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You get out of social media marketing what you put into it. And to know how far your efforts are taking you, you need to be tracking your metrics.
We get it: posting on social consistently is already a massive effort, and tracking your analytics along the way can seem like an even larger one. But in marketing and branding, it’s not enough to just do things for the sake of doing them. Measuring your successes (and your not-so-successes) is crucial, and that’s as true for your social media channels as it is for your email marketing and your blog posts.
Among marketers, 73 percent report that social marketing has been either “somewhat effective” or “very effective” for their business. That’s a substantial majority and a good indicator that all that hard work is worth it. There’s no way to know, though, if your social strategy is panning out if you don’t track the right KPIs.
Here are six social media metrics that you need to be measuring, along with a few recommendations on tools that can help you do it more easily.
Let’s start with one of the most obvious — and most important — metrics: your social reach.
Your reach is the number of people who are seeing your posts. And the higher it is, the better. It doesn’t necessarily equate to engagement or conversions, but it speaks to your overall ability to connect with your existing audience and a new, broader audience. This is key since reaching more people means increasing your potential to bring in new leads and boost sales.
Your referral metric tells you how effective your posts are at bringing people to your site. The more referrals from social to site, the more productive your strategy.
Referrals don’t tend to happen passively. You need calls-to-action within your posts, plus persuasive, interesting text that generates intrigue around your value proposition. It’s helpful to break down referrals by channel to see what’s working and what’s not in terms of content and CTA — and to then apply any takeaways to future campaigns.
What’s the point in getting your social media followers to your website if you can’t keep them there once they arrive?
Your website needs to deliver on the promise of your social content, and it needs to deliver fast. To know if it’s doing so, you want to track your bounce rate, which tells you how many people arrived at your site only to leave after viewing just one page.
You probably already track your general bounce rate, but you should be making a point of evaluating it from the perspective of your social outreach. Segment your traffic by referral and then analyze the bounce rate for each social channel. If your social bounce rate is high across the board or for specific channels, that tells you it’s time to change course.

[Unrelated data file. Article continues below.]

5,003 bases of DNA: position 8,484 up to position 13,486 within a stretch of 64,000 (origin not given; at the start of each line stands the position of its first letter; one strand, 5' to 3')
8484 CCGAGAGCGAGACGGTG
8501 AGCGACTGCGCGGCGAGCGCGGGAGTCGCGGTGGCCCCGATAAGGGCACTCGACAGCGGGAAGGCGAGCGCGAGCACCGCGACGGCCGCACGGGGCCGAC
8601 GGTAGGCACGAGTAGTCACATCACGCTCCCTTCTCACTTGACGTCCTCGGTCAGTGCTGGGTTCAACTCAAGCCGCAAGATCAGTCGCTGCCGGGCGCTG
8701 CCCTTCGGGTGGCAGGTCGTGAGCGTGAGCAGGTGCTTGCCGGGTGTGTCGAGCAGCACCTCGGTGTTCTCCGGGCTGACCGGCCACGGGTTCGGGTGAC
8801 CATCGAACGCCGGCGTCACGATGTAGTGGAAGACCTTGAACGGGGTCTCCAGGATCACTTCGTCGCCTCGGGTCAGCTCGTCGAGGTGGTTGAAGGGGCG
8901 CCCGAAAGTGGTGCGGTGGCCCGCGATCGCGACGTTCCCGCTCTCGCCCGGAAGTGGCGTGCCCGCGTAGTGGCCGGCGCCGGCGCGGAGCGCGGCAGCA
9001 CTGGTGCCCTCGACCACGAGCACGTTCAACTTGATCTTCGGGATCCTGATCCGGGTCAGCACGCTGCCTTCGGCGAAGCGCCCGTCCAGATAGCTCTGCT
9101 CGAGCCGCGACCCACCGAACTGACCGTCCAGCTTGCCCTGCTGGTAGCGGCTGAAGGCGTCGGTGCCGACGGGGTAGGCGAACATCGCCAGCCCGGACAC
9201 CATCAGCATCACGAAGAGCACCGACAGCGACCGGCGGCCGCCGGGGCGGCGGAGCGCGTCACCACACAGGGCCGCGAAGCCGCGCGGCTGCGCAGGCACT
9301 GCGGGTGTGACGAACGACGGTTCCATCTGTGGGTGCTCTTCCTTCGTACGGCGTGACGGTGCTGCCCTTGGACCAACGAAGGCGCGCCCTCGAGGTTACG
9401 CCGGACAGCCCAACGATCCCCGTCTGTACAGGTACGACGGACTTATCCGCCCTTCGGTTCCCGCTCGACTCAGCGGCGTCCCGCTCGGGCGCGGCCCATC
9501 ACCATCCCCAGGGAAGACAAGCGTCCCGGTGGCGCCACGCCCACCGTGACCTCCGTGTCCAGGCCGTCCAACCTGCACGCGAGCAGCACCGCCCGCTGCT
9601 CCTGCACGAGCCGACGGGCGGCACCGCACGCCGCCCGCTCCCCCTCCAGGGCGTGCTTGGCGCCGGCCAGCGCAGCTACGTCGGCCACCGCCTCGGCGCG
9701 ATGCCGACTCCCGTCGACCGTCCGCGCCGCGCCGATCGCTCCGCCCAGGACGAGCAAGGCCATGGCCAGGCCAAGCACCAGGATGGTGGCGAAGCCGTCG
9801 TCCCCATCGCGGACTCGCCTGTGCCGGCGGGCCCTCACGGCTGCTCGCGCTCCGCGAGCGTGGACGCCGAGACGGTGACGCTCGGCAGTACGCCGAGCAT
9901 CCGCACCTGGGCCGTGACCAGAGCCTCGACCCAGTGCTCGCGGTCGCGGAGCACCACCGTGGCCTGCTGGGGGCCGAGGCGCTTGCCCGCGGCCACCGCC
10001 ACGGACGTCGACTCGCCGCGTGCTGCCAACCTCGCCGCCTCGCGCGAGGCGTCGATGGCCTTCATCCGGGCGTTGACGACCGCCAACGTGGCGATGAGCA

Nobody wants a stagnant social media page. Growth is integral to social success and should be examined both day-to-day and over time for the clearest idea of just how well your page is resonating with your desired audience.
You can easily view your growth (or decline) in follower rates on your built-in analytics pages within each channel. In addition to scoping out rates by time periods, measure changes in your follower rate by campaign. It’s one of the best indicators of whether a campaign tracked — or fell flat.
This one is a biggie. Engagement tells you how many people are interacting with your content and how they’re doing so. And along the way, it tells you what content performs best and worst with your audience.
There are various metrics within engagement that you should be tracking, including average likes, shares, and comments, as well as things like your amplification rate (the number of post shares divided by the overall number of people who engaged). Use these metrics to shape your strategy moving forward, focusing most on the types of content that garner the highest rates of engagement.
Use your social media audience demographics to inform and evaluate your buyer personas. Are you reaching the audience you’re trying to reach? Are there any patterns that you can work into your larger marketing strategy? By breaking down your demographics, you get more insight into who’s viewing your content and whether they’re the same people who are likely to convert. If they’re not, your social posts probably need a tweak.
There are a lot of available tools to help you track the metrics above, including analytics pages that are built into each social platform. If you prefer an all-in-one dashboard though, Buffer, Hootsuite, and Google Analytics are all good places to start. Pick the one that works with your needs and budget, and integrate it with your website for the biggest picture view possible of how your social strategy is performing.
There you have it, some social media metrics to add to your radar. We recommend doing a deep dive into your metrics every month so you can see how you’re performing and if you’re taking a dip or increasing in engagement month over month. It also doesn’t hurt to have these numbers on-hand so you can easily pull them for more informed strategy changes. Good luck!
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